Daedaleopsis confragosa (Bolt. ex Fr.) Schroet. syn. Trametes rubescens (A. & S.) Fr. Blushing Bracket, Tram?te rougissante, Rauhe Tramete, R?zsasz?nes egyr?t?tapl?, Roodporiehoutzwam. Bracket 8?22cm across, 4?10cm wide, 1.5?5cm thick, corky, single or tiered, margin thin and acute; upper surface radially wrinkled and concentrically ridged, reddish-brown. Flesh white then pinkish, finally pale brownish. Taste slightly bitter, smell none. Tubes 5?15mm long, cream-coloured. Pores large, usually somewhat elongate or slot-like, whitish readily bruising pink to red on handling when fresh, staining violet with ammonia. Spores white, cylindric 8?11 x 2?3?. Hyphal structure trimitic. Habitat on deciduous trees, especially willow. Season all year. Frequent. Not edible. Found In Europe.
Inedible
Daedalea quercina L. ex Fr. syn. Trametes quercina (L. ex Fr.) Pil?t. Mazegill, D?dal?e, Tram?te, Lenzite du ch?ne, Eichenwirrling, Labirintustapl?, Fungo della quercia, Doolhofzwam. Bracket 4?20cm across, 3?8cm wide, 1.5?5cm thick, hard and corky, singly or occasionally in shelved groups; upper surface uneven, creamy or ochraceous tinged with grey, drying pallid or umber. Flesh pale wood-coloured. Smell faintly acrid or fungusy. Tubes 10?30mm long, ochraceous-cream coloured. Pores large, irregular and maze-like, often elongate resembling gills. Spores ellipsoid, 6?7.5 x 3?3.5?. Hyphal structure trimitic. Habitat on dead deciduous wood, virtually restricted to oak in this country. Season from spring onwards. Common. Not edible. Distribution, America and Europe.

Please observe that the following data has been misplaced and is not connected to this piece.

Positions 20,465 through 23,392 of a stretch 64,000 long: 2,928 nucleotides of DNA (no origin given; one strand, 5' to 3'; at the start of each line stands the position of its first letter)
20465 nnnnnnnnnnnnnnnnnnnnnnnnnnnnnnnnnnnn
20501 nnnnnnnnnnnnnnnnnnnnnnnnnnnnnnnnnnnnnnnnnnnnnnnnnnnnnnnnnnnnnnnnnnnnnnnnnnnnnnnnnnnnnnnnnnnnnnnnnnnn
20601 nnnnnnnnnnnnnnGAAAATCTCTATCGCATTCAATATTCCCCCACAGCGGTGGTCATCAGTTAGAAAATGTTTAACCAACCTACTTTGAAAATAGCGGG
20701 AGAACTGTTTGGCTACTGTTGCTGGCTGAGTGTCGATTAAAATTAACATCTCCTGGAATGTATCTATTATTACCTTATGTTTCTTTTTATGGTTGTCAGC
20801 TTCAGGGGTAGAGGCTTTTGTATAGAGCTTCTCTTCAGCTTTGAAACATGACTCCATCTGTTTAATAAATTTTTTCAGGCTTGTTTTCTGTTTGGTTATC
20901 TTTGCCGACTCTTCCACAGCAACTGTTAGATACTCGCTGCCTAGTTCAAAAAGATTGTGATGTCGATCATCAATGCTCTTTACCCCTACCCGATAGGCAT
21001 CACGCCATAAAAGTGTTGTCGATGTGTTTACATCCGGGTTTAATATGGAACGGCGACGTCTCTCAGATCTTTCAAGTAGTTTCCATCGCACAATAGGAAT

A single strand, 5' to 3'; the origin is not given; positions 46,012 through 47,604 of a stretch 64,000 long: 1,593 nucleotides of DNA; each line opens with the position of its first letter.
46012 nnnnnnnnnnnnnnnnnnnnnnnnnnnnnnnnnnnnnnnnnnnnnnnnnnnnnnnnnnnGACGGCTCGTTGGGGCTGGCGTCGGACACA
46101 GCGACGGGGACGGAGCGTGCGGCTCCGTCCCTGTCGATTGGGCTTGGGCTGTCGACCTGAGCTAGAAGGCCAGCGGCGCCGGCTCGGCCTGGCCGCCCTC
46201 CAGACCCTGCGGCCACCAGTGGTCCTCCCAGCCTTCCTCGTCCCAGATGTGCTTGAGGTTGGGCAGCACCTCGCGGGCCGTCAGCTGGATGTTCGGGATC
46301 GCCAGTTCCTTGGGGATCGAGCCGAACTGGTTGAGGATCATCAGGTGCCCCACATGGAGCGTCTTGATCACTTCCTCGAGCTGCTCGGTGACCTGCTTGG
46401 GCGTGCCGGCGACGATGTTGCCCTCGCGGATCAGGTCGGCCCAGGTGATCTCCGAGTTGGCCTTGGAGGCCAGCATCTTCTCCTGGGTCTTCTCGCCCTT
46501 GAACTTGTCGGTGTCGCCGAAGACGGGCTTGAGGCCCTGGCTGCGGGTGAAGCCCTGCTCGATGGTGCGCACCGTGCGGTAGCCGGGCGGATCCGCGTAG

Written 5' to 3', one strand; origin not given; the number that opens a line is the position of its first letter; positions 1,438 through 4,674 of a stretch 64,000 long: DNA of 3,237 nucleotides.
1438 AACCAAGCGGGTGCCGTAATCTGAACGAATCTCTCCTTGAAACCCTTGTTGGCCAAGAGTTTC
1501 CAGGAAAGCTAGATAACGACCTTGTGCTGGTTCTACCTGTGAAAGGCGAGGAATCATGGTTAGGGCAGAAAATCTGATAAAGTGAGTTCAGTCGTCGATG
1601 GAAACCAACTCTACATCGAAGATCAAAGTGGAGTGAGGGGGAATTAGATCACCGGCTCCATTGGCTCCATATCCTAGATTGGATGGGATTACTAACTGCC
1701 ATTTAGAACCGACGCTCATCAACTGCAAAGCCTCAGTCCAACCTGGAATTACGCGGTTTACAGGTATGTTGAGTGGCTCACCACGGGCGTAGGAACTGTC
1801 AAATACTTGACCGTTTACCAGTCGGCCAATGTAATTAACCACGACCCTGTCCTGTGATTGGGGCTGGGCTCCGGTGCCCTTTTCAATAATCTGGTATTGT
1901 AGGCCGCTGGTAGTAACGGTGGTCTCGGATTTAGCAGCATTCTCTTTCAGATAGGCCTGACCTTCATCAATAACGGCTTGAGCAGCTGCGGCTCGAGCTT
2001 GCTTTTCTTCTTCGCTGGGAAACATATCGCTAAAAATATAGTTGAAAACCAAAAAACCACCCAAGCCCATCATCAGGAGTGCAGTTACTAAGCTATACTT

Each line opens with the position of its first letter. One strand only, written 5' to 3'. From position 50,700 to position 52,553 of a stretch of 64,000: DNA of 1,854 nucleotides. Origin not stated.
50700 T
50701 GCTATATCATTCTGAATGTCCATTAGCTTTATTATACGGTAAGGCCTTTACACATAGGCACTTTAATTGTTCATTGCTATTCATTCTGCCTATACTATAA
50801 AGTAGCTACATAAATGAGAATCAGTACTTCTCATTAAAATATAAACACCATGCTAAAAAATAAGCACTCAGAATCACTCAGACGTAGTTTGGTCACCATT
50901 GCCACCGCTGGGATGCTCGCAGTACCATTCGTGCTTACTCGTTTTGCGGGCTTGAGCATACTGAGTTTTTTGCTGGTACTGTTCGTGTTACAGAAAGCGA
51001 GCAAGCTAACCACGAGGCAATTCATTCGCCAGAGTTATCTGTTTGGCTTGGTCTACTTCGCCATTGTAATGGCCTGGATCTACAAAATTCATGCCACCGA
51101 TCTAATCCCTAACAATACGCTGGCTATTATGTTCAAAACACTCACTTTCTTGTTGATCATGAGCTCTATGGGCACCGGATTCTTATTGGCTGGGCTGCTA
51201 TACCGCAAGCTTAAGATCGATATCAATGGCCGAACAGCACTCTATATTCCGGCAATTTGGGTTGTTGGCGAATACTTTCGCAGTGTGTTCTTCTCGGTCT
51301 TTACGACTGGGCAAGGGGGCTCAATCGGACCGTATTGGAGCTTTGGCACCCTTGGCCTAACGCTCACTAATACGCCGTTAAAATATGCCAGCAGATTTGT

Poisonous/Suspect
Crepidotus mollis (Schaeff. ex Fr.) Kummer syn. C. calolepis (Fr.) Karst Gallertfleischiges Stummelfusschen Kocsony?s kacskagomba Crepidote mou Peeling Oysterling. Cap 1.5?6cm across, bell- or kidney-shaped, bracket-like and often densely tiered, ochre brown, margin grey-brown and striate when moist drying creamy-ochre, to almost white, surface with a gelatinous covering. Stem absent or rudimentary. Gills crowded, pallid becoming cinnamon. Spore print snuff-brown. Spores broadly elliptic, smooth, 7?9 x 5?7um. Habitat on decaying trunks of frondose trees. Season summer to late autumn. Occasional. Edibility unknown ? best avoided. Distribution, America and Europe.